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Pollinator-Mediated Selection on Floral Traits in the Arctic Plant Parrya nudicaulis (Brassicaceae)
  • Matthew Carlson,
  • Justin Fulkerson
Matthew Carlson
University of Alaska Anchorage
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Justin Fulkerson
University of Alaska Anchorage
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Abstract

The evolution of floral traits is largely attributed to pollinator-mediated selection; however, the importance of pollinators as selective agents in pollen-limited environments is poorly resolved. In pollen-limited arctic and subarctic regions, selection is expected to either favor floral traits that increase pollinator attraction or promote reproductive assurance through selfing. We quantified phenotypic selection on floral traits in two arctic and two subarctic populations of Parrya nudicaulis. Additionally, we measured selection in plants in both open-pollination and pollen-augmentation treatments to estimate selection imposed by pollinators in one population. Seed production was found to be limited by pollen availability and strong directional selection on flower number was observed. We did not detect consistently greater magnitudes of selection on floral traits in the arctic relative to the subarctic populations. Directional selection for more pigmented flowers in one arctic population was observed however. In some populations, selection on flower color was found to interact with other traits. We did not detect consistently stronger selection gradients across all traits for plants exposed to pollinator selection relative to those in the pollen-augmentation treatment; however directional selection tended to be higher for some floral traits in open-pollinated plants.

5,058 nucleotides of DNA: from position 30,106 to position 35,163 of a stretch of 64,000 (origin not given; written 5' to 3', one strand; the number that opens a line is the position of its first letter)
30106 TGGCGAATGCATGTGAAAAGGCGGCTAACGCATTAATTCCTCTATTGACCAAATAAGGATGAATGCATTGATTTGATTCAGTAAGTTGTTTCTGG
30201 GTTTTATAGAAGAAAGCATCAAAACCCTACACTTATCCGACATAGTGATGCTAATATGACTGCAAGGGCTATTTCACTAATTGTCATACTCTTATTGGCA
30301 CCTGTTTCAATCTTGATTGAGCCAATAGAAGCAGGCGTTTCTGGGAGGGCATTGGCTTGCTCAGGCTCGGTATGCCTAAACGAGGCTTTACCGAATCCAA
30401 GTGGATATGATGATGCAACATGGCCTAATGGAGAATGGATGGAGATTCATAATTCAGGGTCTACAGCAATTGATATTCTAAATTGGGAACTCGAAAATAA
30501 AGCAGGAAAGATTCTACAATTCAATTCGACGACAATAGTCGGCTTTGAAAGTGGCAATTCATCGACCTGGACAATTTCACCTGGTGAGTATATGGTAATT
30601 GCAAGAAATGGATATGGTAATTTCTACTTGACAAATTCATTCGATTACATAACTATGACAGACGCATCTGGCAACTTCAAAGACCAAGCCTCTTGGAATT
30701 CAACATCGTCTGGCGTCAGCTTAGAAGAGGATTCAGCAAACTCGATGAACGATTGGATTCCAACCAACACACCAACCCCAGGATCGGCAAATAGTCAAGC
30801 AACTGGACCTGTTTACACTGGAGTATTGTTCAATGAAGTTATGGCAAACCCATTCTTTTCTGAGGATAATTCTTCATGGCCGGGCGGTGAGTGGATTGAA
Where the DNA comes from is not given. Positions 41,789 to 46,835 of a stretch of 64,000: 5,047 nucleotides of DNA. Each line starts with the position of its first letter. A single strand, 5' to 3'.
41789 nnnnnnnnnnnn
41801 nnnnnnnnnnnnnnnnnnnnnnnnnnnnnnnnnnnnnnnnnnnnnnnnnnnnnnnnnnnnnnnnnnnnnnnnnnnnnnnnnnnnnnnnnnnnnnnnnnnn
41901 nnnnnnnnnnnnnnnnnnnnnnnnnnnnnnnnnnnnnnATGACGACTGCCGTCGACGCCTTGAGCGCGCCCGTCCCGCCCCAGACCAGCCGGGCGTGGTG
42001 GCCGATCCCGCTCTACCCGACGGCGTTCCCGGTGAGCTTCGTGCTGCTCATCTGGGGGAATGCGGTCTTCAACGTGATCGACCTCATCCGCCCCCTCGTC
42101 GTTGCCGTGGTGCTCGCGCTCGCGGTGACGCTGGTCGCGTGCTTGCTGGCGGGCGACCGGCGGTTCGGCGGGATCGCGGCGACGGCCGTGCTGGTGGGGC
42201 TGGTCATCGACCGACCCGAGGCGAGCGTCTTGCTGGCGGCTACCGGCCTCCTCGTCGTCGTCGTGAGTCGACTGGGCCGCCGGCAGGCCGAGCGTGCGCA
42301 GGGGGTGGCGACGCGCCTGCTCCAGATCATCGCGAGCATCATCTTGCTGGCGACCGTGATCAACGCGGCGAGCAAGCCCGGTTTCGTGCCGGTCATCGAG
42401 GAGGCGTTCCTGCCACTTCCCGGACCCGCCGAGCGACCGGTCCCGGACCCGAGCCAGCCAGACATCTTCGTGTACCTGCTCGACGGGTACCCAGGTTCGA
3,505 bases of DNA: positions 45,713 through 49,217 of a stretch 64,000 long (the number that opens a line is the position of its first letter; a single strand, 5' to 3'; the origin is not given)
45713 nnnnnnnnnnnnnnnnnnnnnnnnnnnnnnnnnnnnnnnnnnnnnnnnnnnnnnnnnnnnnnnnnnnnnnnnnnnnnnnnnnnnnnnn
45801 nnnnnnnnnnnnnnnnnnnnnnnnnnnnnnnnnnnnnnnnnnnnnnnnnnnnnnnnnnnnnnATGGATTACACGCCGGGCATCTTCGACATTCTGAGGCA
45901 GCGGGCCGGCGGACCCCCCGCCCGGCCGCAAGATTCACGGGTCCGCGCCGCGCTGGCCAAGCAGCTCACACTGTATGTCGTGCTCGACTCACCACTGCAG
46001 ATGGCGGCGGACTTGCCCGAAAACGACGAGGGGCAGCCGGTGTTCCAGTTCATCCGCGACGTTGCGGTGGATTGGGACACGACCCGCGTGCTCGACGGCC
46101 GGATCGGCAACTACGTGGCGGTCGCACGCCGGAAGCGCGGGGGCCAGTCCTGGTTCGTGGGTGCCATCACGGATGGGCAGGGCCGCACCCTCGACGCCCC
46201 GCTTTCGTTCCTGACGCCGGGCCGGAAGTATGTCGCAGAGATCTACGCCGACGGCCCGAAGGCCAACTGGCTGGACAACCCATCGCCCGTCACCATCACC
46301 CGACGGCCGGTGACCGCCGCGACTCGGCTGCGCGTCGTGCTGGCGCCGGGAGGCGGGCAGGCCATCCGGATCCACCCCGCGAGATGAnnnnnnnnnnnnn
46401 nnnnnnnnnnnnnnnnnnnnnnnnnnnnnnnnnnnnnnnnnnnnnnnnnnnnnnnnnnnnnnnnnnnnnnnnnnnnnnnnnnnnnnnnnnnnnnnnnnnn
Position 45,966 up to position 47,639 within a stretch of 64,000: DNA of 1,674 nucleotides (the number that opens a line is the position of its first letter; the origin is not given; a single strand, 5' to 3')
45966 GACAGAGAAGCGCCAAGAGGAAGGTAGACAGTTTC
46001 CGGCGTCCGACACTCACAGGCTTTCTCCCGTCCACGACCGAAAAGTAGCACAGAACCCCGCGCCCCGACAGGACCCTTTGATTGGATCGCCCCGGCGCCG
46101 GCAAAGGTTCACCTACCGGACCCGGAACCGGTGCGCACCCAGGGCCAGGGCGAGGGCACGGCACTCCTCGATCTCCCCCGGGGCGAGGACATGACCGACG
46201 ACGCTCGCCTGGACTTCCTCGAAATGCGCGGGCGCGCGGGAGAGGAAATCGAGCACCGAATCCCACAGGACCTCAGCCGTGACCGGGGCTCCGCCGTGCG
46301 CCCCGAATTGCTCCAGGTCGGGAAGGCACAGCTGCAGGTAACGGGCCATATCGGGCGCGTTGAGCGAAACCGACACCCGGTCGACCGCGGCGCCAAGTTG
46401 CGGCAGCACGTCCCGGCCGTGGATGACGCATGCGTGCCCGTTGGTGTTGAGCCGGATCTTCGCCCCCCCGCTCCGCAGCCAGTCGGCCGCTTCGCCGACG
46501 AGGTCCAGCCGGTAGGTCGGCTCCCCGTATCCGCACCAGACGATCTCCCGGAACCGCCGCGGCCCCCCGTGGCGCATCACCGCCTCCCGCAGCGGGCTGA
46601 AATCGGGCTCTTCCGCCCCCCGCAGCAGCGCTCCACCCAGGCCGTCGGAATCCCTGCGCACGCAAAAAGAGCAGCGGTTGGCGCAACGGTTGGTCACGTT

Peer review status:UNDER REVIEW

08 Apr 2021Submitted to Ecology and Evolution
10 Apr 2021Assigned to Editor
10 Apr 2021Submission Checks Completed
12 Apr 2021Reviewer(s) Assigned
25 Apr 2021Review(s) Completed, Editorial Evaluation Pending